Earlier today Amazon Web Services’ (AWS) Africa Region in Cape Town finally launched. This means a lot of new and exciting things for everyone on the African continent – some of which we covered here – but the possibility of better online gaming experiences seems to be what everyone is talking about.

In the hours since the announcement the #FortniteAfricanServers hashtag has taken off on Twitter. At the time of writing it is hovering around 31K tweets, but we wouldn’t be surprised if that’s closer to 50K by the time you read these words. Every time we refresh the hashtag a few hundred more are added into the conversation.

The current number of tweets for the hashtag. This will likely be much higher when you visit Twitter again.

The hope of those engaging with the hashtag is to prompt Epic Games to institute local servers. Fortnite does utilise AWS so it seems like a perfect fit to improve the gameplay for local Fortnite players.

Reading over a lot of the tweets the issue of high ping of course comes up, a natural consequence of playing online when servers are so far away.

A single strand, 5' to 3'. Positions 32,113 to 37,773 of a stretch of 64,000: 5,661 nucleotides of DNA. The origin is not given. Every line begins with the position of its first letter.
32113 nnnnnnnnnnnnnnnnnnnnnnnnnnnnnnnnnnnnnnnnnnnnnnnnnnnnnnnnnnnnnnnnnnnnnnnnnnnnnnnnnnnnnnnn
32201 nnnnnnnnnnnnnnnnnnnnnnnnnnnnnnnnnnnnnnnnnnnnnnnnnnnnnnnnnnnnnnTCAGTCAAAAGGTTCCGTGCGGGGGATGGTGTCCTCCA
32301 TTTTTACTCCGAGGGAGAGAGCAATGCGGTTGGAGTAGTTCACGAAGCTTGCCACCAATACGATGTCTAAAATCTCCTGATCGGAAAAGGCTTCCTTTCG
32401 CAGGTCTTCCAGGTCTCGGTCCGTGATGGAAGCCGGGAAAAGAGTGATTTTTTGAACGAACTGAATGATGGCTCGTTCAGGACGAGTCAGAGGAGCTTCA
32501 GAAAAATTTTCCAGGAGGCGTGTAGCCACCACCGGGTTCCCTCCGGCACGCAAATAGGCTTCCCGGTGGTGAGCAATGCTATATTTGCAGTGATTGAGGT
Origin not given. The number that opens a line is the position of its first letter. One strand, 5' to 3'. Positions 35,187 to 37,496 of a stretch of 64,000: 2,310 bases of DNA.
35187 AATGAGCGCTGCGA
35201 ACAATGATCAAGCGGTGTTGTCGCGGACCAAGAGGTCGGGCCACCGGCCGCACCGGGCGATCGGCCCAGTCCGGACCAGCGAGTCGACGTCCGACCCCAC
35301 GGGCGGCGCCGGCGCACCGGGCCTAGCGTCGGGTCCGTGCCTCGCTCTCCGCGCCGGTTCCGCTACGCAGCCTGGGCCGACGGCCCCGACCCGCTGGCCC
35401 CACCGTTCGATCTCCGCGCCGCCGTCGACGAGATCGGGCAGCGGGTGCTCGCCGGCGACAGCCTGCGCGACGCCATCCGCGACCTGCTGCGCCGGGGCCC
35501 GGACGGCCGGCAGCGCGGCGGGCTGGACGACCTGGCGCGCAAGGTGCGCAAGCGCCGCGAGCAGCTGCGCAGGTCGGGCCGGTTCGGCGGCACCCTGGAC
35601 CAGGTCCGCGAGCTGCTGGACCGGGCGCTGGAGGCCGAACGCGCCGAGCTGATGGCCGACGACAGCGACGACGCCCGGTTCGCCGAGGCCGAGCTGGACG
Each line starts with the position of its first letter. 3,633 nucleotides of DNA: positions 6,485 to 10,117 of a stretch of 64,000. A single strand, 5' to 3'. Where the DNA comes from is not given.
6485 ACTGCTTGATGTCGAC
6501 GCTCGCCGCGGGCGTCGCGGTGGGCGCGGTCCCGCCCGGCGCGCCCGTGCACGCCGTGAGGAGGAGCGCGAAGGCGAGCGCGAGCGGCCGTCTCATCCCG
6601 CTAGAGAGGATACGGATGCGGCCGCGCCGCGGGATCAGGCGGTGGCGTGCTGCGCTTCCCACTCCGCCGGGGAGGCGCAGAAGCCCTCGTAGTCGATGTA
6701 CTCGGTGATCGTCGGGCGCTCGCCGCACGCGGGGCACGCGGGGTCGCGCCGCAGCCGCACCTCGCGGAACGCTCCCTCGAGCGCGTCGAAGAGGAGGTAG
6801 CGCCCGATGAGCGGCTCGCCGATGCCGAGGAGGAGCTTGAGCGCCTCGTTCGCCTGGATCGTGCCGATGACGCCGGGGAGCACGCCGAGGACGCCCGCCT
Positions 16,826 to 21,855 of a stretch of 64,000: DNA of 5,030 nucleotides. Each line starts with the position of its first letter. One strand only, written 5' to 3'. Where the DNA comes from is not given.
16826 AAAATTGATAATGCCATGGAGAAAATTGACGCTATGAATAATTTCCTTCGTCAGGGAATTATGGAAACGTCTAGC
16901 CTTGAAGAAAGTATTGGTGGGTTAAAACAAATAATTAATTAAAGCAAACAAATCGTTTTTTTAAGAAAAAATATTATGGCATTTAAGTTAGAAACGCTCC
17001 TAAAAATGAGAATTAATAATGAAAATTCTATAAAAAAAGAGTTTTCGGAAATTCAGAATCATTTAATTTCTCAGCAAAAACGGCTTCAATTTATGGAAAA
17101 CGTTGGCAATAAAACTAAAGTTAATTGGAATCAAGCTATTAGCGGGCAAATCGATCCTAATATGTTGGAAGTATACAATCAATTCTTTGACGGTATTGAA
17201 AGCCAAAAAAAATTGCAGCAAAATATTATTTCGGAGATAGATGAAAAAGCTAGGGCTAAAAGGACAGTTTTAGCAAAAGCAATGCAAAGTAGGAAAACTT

Even for those not hoping to participate in high levels of play or esports, local servers are a massive boon to online play. There’s really no downside for consumers, but for developers and publishers it does mean an investment and time and money to implement, even with local AWS support.

Because of the relatively low amount of players in South Africa and on the rest of the African continent, this usually means that we’re looked over as resources are spent on more profitable regions.

Today seems to be a bit of a perfect world in the world of Fortnite news. On top of this trending topic of local servers, the game was finally made available on the Google Play Store. Epic Games has kept the Android version of their golden goose off of that store to avoid paying Google its 30 percent cut.

At the same time current events featuring Travis Scott and members of the X-Force are happening inside of the game.